Lots of developers, a lot less sweat
Microsoft’s big annual developers conference, Microsoft Build, is upon us once again, but if you think some crazy new hardware is about to be revealed, you might be disappointed. While Apple often springs new hardware on us at their developer-centric springtime tech fiesta, that’s usually not the case with Microsoft.
There will probably no new surface tablets or $200 Hololens kits, but we do expect CEO Satya Nadella and his team to do some deep dives into the code and software tricks that make those devices work. Attending Microsoft Build isn’t cheap, so it’s normal that the focus of the three-day conference is on actual software development, and not flashy new hardware. But that’s not to say some peeks at devices – or even some ideas for new devices – won’t make the show, because hey, they’re going to need software too.
Some iPhone X owners have been reporting that they’re experiencing issues with the fancy FaceID system on their halo phones, and it looks like Apple has a quick fix for it: Replace the phone. For free. Apple Insider reports that an odd problem is cropping up on some of the premium handsets: An apparent failure or partial failure of the FaceID system AND a backside camera failure that seems to happen at the same time.
It looks like, for whatever reason, the FaceID system is tied into the telephoto backside camera, and some users are reporting that they are suddenly getting only partial functionality out of the camera, and when that happens, FaceID also no longer works. If you take it into an Apple store, users are reporting that the phones are just outright replaced, not repaired. Which seems like the right thing to do for a wonky phone at that price point. Hit the link for more details.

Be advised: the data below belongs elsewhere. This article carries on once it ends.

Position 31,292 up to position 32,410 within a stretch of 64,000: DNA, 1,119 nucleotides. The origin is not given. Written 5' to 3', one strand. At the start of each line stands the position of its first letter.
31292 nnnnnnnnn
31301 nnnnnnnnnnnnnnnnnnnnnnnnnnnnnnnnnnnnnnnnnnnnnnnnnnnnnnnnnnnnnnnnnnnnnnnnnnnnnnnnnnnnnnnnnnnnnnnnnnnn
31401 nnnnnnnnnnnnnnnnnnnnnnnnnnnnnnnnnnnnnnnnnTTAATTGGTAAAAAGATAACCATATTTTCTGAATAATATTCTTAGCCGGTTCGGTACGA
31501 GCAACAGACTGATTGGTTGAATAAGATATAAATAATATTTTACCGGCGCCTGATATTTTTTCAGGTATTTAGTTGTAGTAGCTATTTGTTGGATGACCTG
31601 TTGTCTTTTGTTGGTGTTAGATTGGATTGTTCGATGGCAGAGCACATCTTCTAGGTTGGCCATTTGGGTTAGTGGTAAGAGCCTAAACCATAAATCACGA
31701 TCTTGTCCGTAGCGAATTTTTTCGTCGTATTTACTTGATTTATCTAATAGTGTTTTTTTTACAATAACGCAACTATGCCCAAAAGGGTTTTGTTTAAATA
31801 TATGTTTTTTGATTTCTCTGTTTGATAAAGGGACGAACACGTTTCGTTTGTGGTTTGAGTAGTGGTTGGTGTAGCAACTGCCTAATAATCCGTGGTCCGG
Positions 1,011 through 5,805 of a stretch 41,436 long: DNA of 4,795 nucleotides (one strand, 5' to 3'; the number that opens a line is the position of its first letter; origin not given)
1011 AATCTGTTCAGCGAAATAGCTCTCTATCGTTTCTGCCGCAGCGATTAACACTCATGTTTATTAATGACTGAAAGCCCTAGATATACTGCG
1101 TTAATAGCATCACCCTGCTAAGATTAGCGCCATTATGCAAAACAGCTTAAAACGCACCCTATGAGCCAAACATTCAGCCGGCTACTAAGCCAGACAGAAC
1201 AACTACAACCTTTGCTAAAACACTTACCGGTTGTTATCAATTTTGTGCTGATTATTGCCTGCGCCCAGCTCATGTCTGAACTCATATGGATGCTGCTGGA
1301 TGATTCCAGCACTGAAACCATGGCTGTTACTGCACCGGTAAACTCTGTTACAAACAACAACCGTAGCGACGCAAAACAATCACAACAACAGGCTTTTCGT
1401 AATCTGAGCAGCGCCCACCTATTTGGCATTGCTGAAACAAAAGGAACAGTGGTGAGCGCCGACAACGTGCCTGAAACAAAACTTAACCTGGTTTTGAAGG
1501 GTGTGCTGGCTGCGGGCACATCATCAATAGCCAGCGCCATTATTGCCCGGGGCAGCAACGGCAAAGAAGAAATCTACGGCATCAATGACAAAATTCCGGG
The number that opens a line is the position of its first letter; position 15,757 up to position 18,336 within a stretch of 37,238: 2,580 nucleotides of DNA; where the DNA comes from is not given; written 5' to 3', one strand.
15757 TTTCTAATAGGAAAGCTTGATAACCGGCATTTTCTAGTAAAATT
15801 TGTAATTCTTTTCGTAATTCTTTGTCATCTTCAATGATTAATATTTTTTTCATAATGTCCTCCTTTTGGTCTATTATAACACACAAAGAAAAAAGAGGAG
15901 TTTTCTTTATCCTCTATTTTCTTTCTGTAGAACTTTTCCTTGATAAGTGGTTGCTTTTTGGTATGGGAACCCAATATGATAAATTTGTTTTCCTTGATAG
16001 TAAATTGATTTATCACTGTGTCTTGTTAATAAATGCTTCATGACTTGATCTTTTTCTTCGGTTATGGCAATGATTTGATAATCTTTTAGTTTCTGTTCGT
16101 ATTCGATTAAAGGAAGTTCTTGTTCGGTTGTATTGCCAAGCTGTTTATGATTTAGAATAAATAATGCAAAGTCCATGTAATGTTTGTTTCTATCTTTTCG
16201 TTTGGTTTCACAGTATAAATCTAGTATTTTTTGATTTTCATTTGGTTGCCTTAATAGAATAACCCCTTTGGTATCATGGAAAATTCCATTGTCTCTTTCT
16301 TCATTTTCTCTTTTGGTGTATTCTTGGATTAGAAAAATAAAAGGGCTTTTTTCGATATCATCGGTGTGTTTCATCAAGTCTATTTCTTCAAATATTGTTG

All the Ks, all the colors
Good news, cinephiles! If you’re a Vudu app user and Apple TV 4K owner, you can now (finally) immerse yourself in 4K HDR goodness with all things Disney – including all the Marvel movies, Star Wars movies and Pixar movies.
They’ve been available in relatively low-definition high definition since forever, but a pricing squabble between Apple and Disney has kept all those mouse house movies at non-HDR HD while they wrestled over the $5 price difference. Looks like Apple has caved: They had said all 4K movies would be the same cost as their HD counterparts – but the Disney movies in 4k UHD will indeed be $25 – not $20 – to purchase. At least you can purchase them at all.
We’ve got more news on our Facebook page and YouTube channel, and be sure to tune in to this week’s DT podcasts: Trends with Benefits (general tech shenanigans) on Thursdays, and Between the Streams (movie and TV topics) every Friday.